This week, Visa wants to join the club of tech giants adding digital currencies in their networks.
CEO Al Kely reaffirmed during the Q1 fiscal earnings call Visa’s commitment to adding digital currency in their payments network. This isn’t the first time the company has expressed its intention of working with blockchain and digital assets publicly. In 2016, the company filed a patent for blockchain-based transaction system related to “methods and systems for using digital signatures to create trusted digital asset transfers” and another in 2019 described as “digital fiat currency.”
During the call, Kelly said digital currencies are predominantly held as assets—not used as a form of payment. He shared that Visa plans to work with wallets and exchanges to enable users to purchase these currencies using their Visa credentials. This also includes cashing out onto a Visa credential to make a fiat purchase at any of the 70 million merchants accepting VISA globally.
“To the extent a specific digital currency becomes a recognized means of exchange, there’s no reason why we cannot add it to our network,” Kelly said.
Meanwhile, Bitcoin SV hit a record of 9,000 transactions per second (tps) during the Scaling Test Network run last week. This rivals Visa’s average of around 1,700 tps while BTC has an average of maximum of only 7 tps.
In Europe, Switzerland officially advances blockchain finance into the mainstream with the implementation of the Blockchain Law.
The Blockchain Law has implemented Phase One on February 1, covering company reforms. This will be followed by Phase Two set in August 2021, which covers infrastructure upgrades. The new law opens the doors to a fully regulated digital currency space in the country.
With the implementation of the law, licensed companies can now enable trading digital securities from company shares to tokenized assets like luxury goods, collectibles, and real estate. ‘First movers’ SEBA and Sygnum banks have also announced their first digital assets on February 1. Other entities and companies are set to follow and release digital assets through the bank.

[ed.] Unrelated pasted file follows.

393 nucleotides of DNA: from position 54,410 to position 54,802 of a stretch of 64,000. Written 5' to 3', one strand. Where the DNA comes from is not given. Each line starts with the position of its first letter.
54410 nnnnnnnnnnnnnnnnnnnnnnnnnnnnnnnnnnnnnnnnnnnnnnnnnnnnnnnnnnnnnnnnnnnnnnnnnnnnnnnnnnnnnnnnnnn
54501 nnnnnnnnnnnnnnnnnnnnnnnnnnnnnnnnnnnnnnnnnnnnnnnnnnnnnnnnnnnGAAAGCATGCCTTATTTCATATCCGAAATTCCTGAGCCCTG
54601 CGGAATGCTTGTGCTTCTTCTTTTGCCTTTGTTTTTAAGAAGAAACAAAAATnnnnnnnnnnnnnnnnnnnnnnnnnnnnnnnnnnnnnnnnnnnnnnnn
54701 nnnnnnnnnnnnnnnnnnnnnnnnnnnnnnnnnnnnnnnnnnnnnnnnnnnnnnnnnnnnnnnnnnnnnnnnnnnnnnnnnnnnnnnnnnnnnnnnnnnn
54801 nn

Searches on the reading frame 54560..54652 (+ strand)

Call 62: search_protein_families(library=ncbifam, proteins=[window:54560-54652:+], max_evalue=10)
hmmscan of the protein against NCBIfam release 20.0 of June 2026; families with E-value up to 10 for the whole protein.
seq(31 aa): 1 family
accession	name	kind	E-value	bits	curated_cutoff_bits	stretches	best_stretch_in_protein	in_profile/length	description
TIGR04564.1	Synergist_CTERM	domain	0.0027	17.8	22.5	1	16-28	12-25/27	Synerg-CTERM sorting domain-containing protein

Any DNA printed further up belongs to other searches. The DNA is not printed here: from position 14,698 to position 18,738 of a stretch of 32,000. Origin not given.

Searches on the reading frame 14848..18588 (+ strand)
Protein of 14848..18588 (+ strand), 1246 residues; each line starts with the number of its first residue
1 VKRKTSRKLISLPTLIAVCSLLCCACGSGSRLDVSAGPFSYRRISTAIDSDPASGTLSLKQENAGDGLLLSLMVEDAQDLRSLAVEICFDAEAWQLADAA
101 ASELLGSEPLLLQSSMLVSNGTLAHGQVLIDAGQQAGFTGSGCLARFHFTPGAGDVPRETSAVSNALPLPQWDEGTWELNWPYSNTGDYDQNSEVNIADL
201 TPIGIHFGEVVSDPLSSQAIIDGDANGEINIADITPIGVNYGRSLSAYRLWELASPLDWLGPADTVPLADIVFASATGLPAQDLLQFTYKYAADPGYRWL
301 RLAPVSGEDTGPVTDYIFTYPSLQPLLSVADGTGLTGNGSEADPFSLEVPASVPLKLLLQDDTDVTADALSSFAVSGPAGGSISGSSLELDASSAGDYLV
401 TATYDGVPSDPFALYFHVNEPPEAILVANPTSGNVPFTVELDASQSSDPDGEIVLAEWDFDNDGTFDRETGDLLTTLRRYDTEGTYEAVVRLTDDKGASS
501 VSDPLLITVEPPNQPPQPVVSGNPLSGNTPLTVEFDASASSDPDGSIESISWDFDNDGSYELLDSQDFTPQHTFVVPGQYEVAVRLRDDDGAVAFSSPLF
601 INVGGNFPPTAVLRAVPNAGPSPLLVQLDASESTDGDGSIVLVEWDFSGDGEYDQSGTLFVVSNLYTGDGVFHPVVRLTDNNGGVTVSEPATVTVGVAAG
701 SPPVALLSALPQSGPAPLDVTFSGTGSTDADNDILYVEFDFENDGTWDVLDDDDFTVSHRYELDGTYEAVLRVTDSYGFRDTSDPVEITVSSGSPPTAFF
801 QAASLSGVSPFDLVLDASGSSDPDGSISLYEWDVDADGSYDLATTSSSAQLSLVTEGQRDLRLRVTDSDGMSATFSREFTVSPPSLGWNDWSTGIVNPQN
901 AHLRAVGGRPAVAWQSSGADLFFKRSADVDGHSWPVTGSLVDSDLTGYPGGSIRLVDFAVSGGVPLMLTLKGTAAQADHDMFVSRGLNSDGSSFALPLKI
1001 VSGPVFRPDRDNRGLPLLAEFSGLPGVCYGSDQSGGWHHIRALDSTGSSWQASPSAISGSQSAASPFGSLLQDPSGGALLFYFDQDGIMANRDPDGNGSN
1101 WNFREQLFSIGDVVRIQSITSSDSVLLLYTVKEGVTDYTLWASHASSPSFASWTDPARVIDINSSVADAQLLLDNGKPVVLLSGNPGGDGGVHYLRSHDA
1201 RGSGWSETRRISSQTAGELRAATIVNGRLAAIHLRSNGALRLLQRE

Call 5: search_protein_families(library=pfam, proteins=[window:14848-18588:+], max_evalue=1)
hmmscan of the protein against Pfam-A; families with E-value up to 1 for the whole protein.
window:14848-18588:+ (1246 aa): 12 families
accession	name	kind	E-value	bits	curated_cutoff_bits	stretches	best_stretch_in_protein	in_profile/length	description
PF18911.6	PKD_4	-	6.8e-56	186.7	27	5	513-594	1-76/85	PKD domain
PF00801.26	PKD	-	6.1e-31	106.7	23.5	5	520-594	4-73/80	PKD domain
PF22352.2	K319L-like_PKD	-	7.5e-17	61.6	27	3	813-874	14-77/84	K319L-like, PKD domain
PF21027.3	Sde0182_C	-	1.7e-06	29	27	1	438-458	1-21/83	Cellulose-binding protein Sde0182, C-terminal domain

Switzerland now joins Liechtenstein as one of first few countries to pass a comprehensive digital currency and blockchain regulations into a national law.
In other news, this week also marks the first anniversary of the Genesis Upgrade. The protocol restoration, which unlocked BSV’s massive on-chain scaling power and greater technical capabilities, took place on February 4, 2020.
Watch CoinGeek Chief Historian Kurt Wuckert Jr.’s Genesis Anniversary livestream to learn more about this momentous event in the history of Bitcoin. Also, tune in to watch Kurt’s new show—CoinGeek Weekly Livestream which premieres on February 9 and will air every Tuesday thereafter.
Speaking of new shows, a mix between a game-show and a pitch competition plus a hackathon debuted this week. “Bitcoin’s Got Talent” features contestants pitching their Bitcoin businesses to a set of judges—Isaac Morehouse, Jack Liu, and River as well as one guest judge. This week, TK Coleman graced the premiere episode as the guest judge.
Judges vote on whether to send the contestant to the next round or to vote them off the show. Find out who made it to the next round by watching “Bitcoin’s Got Talent.”
New to Bitcoin? Check out CoinGeek’s Bitcoin for Beginners section, the ultimate resource guide to learn more about Bitcoin—as originally envisioned by Satoshi Nakamoto—and blockchain.